Assuming the same read-out pattern as was assumed with the connection of the description of FIG. 1, with the sense lines 20 and 24 having a voltage going from a high level to a low level, and sense lines 22 and 26 remaining high, then the coupling sense lines 22 and 24 will exist along only 25% of the sense line so that the capcitive loading is reduced to 25% of the loading amount which occurred when the sense line configuration shown in FIG. 1 is used. However, coupling also exists for 25% of the sense line length between sense lines 20 and 24, but since the voltage on both of these lines are moving together from a high to a low level, the effective loading is zero. If the reasoning applied for the effective loading between the first and second pair of sense lines is carried through for the effective loading for the second and third pairs of sense lines and so on throughout the memory, it will become clear that by the transposition of the sense line as shown the effective loading caused by the electrical coupling between the sense lines is reduced by at least half, the induced transients are also reduced by half, enabling the sensing circuits to operates more quickly, in view of these transient reductions.
Accordingly, there has been described and shown here and above, a novel and useful arrangement for the placement of the sensing lines of a semi-conductor memory, whereby coupling between the sensing lines is reduced, enabling more accurate sensing of the signals which are applied to the sense line and a faster operation of the memory system.
|Cited Patent||Filing date||Publication date||Applicant||Title|
|US3365707 *||Jun 23, 1967||Jan 23, 1968||Rca Corp||Lsi array and standard cells|
|Citing Patent||Filing date||Publication date||Applicant||Title|
|US4406954 *||Jun 2, 1980||Sep 27, 1983||Mostek Corporation||Shared quiet line flip-flop|
|US4516123 *||Dec 27, 1982||May 7, 1985||At&T Bell Laboratories||Integrated circuit including logic array with distributed ground connections|
|US4897568 *||Sep 30, 1988||Jan 30, 1990||Micron Technology, Inc.||Active up-pump for semiconductor sense lines|
|US4916661 *||Mar 17, 1989||Apr 10, 1990||Sharp Kabushiki Kaisha||Semiconductor memory device with bit line pairs crossed at least once with respect to each other|
|US4922459 *||Aug 25, 1988||May 1, 1990||Mitsubishi Denki Kabushiki Kaisha||Dynamic semiconductor memory device|
|US4922460 *||Jun 9, 1989||May 1, 1990||Mitsubishi Denki Kabushiki Kaisha||Semiconductor memory device with folded bit line structure suitable for high density|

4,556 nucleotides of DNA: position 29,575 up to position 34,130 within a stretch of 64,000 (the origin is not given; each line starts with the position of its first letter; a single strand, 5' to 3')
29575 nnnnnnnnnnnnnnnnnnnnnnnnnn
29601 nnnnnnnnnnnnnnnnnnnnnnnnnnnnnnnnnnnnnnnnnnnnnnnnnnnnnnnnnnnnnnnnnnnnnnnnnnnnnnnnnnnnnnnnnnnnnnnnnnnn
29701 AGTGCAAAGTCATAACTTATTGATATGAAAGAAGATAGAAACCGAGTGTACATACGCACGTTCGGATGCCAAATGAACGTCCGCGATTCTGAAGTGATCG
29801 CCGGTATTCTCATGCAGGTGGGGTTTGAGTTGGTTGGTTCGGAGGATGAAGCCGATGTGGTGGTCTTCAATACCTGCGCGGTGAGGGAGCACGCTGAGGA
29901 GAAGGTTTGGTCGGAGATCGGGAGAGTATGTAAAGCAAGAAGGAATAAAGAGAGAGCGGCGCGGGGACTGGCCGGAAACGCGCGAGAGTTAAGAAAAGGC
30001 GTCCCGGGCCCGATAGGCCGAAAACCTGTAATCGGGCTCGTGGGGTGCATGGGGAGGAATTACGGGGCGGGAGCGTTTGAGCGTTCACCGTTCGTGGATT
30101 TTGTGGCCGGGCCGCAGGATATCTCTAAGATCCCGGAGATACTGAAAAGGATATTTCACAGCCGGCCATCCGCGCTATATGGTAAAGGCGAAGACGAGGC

|US4958325 *||Aug 31, 1988||Sep 18, 1990||Hitachi, Ltd.||Low noise semiconductor memory|
|US4977542 *||Aug 30, 1989||Dec 11, 1990||Mitsubishi Denki Kabushiki Kaisha||Dynamic semiconductor memory device of a twisted bit line system having improved reliability of readout|
|US4980860 *||May 8, 1990||Dec 25, 1990||Texas Instruments Incorporated||Cross-coupled complementary bit lines for a semiconductor memory with pull-up circuitry|
|US4992986 *||Apr 25, 1989||Feb 12, 1991||Hitachi, Ltd.||Semiconductor memory|
|US5014110 *||Apr 12, 1989||May 7, 1991||Mitsubishi Denki Kabushiki Kaisha||Wiring structures for semiconductor memory device|
|US5018100 *||Oct 11, 1989||May 21, 1991||Hitachi, Ltd.||Semiconductor memory device|
|US5088064 *||Oct 24, 1990||Feb 11, 1992||Mitsubishi Denki Kabushiki Kaisha||Dynamic semiconductor memory device of a twisted bit line system having improved reliability of readout|
|US5091887 *||May 11, 1990||Feb 25, 1992||Mitsubishi Denki Kabushiki Kaisha||Dynamic semiconductor memory device|
|US5168462 *||Sep 20, 1990||Dec 1, 1992||Kabushiki Kaisha Toshiba||Sense amplifier having reduced coupling noise|
|US5214601 *||Apr 28, 1992||May 25, 1993||Mitsubishi Denki Kabushiki Kaisha||Bit line structure for semiconductor memory device including cross-points and multiple interconnect layers|
|US5255231 *||Feb 12, 1991||Oct 19, 1993||Hyundai Electronics Industries Co., Ltd.||Architecture of realizing balance of bit line sense amplifier in DRAM cell array|
|US5276649 *||Aug 12, 1991||Jan 4, 1994||Mitsubishi Denki Kabushiki Kaisha||Dynamic-type semiconductor memory device having staggered activation of column groups|
|US5280443 *||Mar 8, 1993||Jan 18, 1994||Mitsubishi Denki Kabushiki Kaisha||Bit line structure for semiconductor memory device|
|US5297094 *||Jul 17, 1991||Mar 22, 1994||Sgs-Thomson Microelectronics, Inc.||Integrated circuit memory device with redundant rows|
|US5416734 *||Mar 8, 1993||May 16, 1995||Mitsubishi Denki Kabushiki Kaisha||Bit line structure for semiconductor memory device|
|US5440516 *||Jan 27, 1994||Aug 8, 1995||Sgs-Thomson Microelectronics, Inc.||Testing circuitry of internal peripheral blocks in a semiconductor memory device and method of testing the same|
|US5461589 *||Nov 4, 1993||Oct 24, 1995||Mitsubishi Denki Kabushiki Kaisha||Bit line structure for semiconductor memory device with bank separation at cross-over regions|
|US5550769 *||Nov 4, 1994||Aug 27, 1996||Mitsubishi Denki Kabushiki Kaisha||Bit line structure for semiconductor memory device|
|US5644525 *||Jul 8, 1994||Jul 1, 1997||Kabushiki Kaisha Toshiba||Dynamic semiconductor memory device having an improved sense amplifier layout arrangement|
|US6147918 *||Oct 2, 1998||Nov 14, 2000||Kabushiki Kaisha Toshiba||Dynamic semiconductor memory device having an improved sense amplifier layout arrangement|
|DE3937068A1 *||Nov 7, 1989||May 10, 1990||Toshiba Kawasaki Kk||Dynamic semiconductor memory with reading or measuring amplifiers - comprising flip=flop combinations of MOS transistors arranged to correspond to pairs of bit lines|
|EP0115128A2 *||Nov 25, 1983||Aug 8, 1984||Fujitsu Limited||Block-divided semiconductor memory device|
|EP0167281A2 *||May 31, 1985||Jan 8, 1986||Fujitsu Limited||Semiconductor memory device|
|EP0418911A2 *||Sep 21, 1990||Mar 27, 1991||Kabushiki Kaisha Toshiba||Semiconductor memory device|
|EP1150211A2||Apr 25, 2001||Oct 31, 2001||STMicroelectronics, Inc.||Redundant memory cell for dynamic random access memories having twisted bit line architectures|
|WO1981003570A1 *||Jun 2, 1980||Dec 10, 1981||Mostek Corp||Shared quiet line flip-flop|
|U.S. Classification||365/214, 365/63|
|International Classification||G11C5/02, G11C11/419, G11C7/18, G11C7/02|
|Cooperative Classification||G11C5/025, G11C11/419, G11C7/18|
|European Classification||G11C7/18, G11C11/419, G11C5/02S|